The beauty and variety of the Northern Ireland landscape, the compact distances, ever-changing vistas, and the mild climate, make this a wonderful place to explore on foot. And the good news is that Northern Ireland offers a wide range of walks all packed into a relatively small area. This website is your definitive guide to walking in Northern Ireland, giving up to date and accurate information on walks, for the serious rambler and for those who want to take a short stroll.
These are so many beautiful areas to walk throughout Northern Ireland, but a few highlights are shown below.
The Sperrins are the second highest (678m at the highest point) and the least explored mountain range in Northern Ireland. Recognised as a designated Area of Outstanding Natural Beauty (AONB), the mountainous valleys of the Sperrins are threaded with rivers, streams, forest lakes and shady glens. Walkers in the Sperrins can amble freely along quiet roads and laneways, hike over rough terrain or stroll in the forest parks with their trails and tracks. Frequently in this area, you will find yourself walking in solitude.
The headland of Binevenagh is very distinctive with its dramatic cliffs (vertical drops of over 100m). From the cliff tops, there are spectacular panoramic views of Magilligan, Inishowen in County Donegal and of Islay and Jura in Scotland. The area includes some of the finest beaches and dune systems in Ireland, making this an attractive and dramatic place to walk.
The Causeway Coast is one of Europe’s most scenic areas taking in picturesque fishing villages, rugged cliffs, magnificient coastline and the UNESCO World Heritage Site at the Giant’s Causeway. Extending for 30km along North Antrim, there is no shortage of wonderful coastal walks, and although many of these are linear walks, there is ample public transport, as this area is well developed for visitors.
This Area of Outstanding Natural Beauty includes Northern Ireland's only inhabited offshore island, Rathlin Island, the Glens of Antrim and the coastal area between Larne and Ballycastle. It is dominated by the Antrim Plateau rising to over 500m, cut by fast flowing rivers to form a series of picturesque glens running east and north-east towards the sea. This coastline tends to be much less walked than the Causeway Coast, but no less spectacular, and inland it also boasts wild open expanses of moorland on the plateau.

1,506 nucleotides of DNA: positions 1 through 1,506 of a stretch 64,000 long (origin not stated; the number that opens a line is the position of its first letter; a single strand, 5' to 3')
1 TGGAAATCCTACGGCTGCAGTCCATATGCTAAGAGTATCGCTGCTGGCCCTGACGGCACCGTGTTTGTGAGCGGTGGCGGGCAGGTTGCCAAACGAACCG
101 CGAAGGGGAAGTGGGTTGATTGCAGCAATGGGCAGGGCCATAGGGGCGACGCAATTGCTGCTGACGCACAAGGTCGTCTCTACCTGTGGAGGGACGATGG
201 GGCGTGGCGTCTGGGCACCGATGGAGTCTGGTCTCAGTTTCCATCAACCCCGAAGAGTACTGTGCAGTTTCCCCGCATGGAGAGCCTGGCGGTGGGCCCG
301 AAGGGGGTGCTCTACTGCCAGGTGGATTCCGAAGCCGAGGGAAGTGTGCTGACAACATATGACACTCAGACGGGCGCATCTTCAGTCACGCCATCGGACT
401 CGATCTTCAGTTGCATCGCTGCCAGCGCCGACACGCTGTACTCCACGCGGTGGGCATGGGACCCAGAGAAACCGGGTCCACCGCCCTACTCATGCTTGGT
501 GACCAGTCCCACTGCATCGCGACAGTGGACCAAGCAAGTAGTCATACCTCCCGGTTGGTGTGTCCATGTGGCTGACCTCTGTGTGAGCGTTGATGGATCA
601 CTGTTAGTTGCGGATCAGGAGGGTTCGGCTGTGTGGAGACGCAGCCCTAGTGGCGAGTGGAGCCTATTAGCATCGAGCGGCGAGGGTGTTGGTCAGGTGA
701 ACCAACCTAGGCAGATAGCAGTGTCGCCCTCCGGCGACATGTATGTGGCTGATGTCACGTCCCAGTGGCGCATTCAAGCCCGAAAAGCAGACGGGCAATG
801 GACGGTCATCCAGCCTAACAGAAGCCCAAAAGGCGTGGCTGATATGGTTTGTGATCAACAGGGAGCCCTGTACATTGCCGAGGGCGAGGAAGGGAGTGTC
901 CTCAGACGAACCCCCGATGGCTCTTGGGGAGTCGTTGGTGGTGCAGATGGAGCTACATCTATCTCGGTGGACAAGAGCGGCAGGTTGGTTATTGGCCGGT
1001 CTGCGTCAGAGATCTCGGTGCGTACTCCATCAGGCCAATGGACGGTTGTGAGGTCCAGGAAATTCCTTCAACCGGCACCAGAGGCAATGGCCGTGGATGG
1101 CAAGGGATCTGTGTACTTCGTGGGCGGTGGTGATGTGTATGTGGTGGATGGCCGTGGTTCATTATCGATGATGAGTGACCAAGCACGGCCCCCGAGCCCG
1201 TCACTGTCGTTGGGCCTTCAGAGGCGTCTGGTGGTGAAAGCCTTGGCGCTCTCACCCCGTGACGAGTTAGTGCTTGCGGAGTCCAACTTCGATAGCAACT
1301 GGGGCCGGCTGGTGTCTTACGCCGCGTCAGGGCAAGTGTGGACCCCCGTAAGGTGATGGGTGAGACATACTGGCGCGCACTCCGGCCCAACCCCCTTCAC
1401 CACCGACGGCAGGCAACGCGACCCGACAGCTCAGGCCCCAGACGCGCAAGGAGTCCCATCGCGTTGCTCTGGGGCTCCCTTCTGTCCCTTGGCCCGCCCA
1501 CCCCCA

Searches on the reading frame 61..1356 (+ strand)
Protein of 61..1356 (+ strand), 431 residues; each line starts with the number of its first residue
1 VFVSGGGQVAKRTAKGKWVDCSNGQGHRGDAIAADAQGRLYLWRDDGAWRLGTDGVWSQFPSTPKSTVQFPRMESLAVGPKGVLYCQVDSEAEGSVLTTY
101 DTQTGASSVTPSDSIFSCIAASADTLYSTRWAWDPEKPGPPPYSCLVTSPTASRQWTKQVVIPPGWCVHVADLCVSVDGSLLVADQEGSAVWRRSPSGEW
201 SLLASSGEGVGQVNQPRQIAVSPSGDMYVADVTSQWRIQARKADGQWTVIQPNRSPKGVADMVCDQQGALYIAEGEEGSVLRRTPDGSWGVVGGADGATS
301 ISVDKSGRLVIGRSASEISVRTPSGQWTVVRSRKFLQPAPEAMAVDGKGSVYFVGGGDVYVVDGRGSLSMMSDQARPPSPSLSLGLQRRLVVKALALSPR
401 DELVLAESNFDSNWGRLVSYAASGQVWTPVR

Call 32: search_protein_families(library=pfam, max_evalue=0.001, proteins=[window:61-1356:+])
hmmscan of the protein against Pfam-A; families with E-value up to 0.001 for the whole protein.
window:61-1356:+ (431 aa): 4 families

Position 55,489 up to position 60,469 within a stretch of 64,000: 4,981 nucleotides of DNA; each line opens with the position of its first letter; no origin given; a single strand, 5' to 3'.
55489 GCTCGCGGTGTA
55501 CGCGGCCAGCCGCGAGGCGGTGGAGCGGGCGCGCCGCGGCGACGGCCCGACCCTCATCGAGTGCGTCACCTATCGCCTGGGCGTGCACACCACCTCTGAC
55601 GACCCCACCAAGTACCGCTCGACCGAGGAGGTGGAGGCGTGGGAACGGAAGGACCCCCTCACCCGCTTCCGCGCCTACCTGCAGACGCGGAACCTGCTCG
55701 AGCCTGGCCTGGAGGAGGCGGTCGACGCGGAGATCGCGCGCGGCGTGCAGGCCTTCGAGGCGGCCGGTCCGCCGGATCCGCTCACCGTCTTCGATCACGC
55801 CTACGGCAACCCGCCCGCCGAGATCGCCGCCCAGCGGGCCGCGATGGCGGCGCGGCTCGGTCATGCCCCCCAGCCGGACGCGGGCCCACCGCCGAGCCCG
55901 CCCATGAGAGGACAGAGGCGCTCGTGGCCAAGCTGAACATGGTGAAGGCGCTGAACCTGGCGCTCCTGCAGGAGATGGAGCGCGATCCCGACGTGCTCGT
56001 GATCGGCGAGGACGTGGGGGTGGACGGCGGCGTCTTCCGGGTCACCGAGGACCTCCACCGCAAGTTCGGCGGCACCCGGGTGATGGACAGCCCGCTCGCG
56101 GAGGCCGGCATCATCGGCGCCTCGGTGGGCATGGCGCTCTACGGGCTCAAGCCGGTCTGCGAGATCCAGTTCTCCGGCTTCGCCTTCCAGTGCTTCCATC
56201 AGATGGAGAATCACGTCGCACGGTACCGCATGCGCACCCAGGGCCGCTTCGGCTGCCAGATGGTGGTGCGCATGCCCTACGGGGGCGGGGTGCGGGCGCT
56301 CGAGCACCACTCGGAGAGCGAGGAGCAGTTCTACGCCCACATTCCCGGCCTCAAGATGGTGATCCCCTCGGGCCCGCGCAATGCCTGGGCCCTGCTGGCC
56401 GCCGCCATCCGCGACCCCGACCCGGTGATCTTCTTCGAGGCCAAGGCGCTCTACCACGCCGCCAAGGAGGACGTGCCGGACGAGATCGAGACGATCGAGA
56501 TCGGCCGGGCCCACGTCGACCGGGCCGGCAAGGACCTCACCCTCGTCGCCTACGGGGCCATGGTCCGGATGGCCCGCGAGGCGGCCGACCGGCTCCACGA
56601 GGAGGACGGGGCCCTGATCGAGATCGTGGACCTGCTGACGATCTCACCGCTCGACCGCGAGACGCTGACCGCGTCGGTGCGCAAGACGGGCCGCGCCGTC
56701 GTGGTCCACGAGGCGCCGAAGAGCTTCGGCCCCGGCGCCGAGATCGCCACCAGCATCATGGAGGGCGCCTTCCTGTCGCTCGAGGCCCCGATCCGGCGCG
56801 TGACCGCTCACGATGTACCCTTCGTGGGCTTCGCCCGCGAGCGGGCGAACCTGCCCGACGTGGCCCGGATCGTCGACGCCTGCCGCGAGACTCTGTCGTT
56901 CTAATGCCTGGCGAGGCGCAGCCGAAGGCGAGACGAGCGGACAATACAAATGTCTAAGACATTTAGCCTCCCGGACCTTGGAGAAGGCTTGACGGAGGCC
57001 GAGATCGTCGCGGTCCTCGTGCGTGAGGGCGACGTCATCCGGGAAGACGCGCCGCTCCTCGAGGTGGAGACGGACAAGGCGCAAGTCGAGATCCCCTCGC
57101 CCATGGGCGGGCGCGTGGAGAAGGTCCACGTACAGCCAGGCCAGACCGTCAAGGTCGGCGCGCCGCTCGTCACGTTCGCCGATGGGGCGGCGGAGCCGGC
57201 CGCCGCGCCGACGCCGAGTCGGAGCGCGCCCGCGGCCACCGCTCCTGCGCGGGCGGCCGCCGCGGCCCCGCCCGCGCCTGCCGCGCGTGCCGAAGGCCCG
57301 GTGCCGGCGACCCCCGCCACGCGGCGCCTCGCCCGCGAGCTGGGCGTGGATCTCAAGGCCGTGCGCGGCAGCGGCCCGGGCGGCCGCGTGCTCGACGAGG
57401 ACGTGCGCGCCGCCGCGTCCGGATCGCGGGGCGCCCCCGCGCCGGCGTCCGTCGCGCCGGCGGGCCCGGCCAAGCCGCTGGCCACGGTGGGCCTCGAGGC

Fermanagh is best known for its angling and watersports, but this magical area with its spectacular waterways, stately homes, castles and forest parks is a beautiful yet tranquil place to walk. A visit to the Cuilcagh Mountain Park, a dramatic and rugged area of wilderness, is highly recommended, which is home to Fermanagh’s highest peak, Cuilcagh Mountain (665m). Cuilcagh Mountain Park was awarded the European Geopark Status in 2001.
The area around Slieve Gullion (573m) in the south of County Armagh is the most scenic part of the county. The mountain is surrounded by a ring of foothills called the Ring of Gullion. Rich wildlife habitats of heath, bog and woodland contrast with neatly patterned fields and ladder farms, make this an extremely pretty and interesting place to walk.
The Mournes is often said to be Northern Ireland’s “crowning glory” and it is certainly the most popular area for walkers in Northern Ireland. Rising dramatically from the sea, the Mourne mountain range is dominated by a compact ring of twelve summits, each rising above 600m. The highest peak, Slieve Donard, measures 853m. The Mournes are unusual in that their summits are grouped together in an area only 7 miles in breadth and 15 miles long, but this provides a wonderful opportunity for walkers to experience a diverse landscape all within a compact area.
Strangford Lough is the largest sea lough in the British Isles; it is almost totally landlocked apart from its connection to the Irish sea through the Strangford Narrows. The Lecale Coast, the coastal area between Strangford Lough and the Mournes, has a low, sometimes sandy, rocky or grassy shoreline. The Strangford and Lecale area is renowned for its rich wildlife including Brent geese and seals. With dozens of small islands, a wealth of tidal rocky outcrops and sandy coves, this area is of great interest to walkers who enjoy spotting wildlife and enjoy walking low gradient walks.
Every care has been taken to ensure accuracy of the information. We cannot accept responsibility for errors or omissions but where such are brought to our attention, the information will be amended accordingly.
Whilst all the clubs, associations and activity operators listed on this website generally operate according to which is accepted as current best practice, it is the responsibility of the participant to ensure that they are credible and all appropriate safety standards are adhered to. Outdoor Recreation Northern Ireland have, nor assume, any responsibility for the accuracy or the completeness of the information supplied or the service and level of care afforded by any of the clubs, associations and activity operators listed on this website.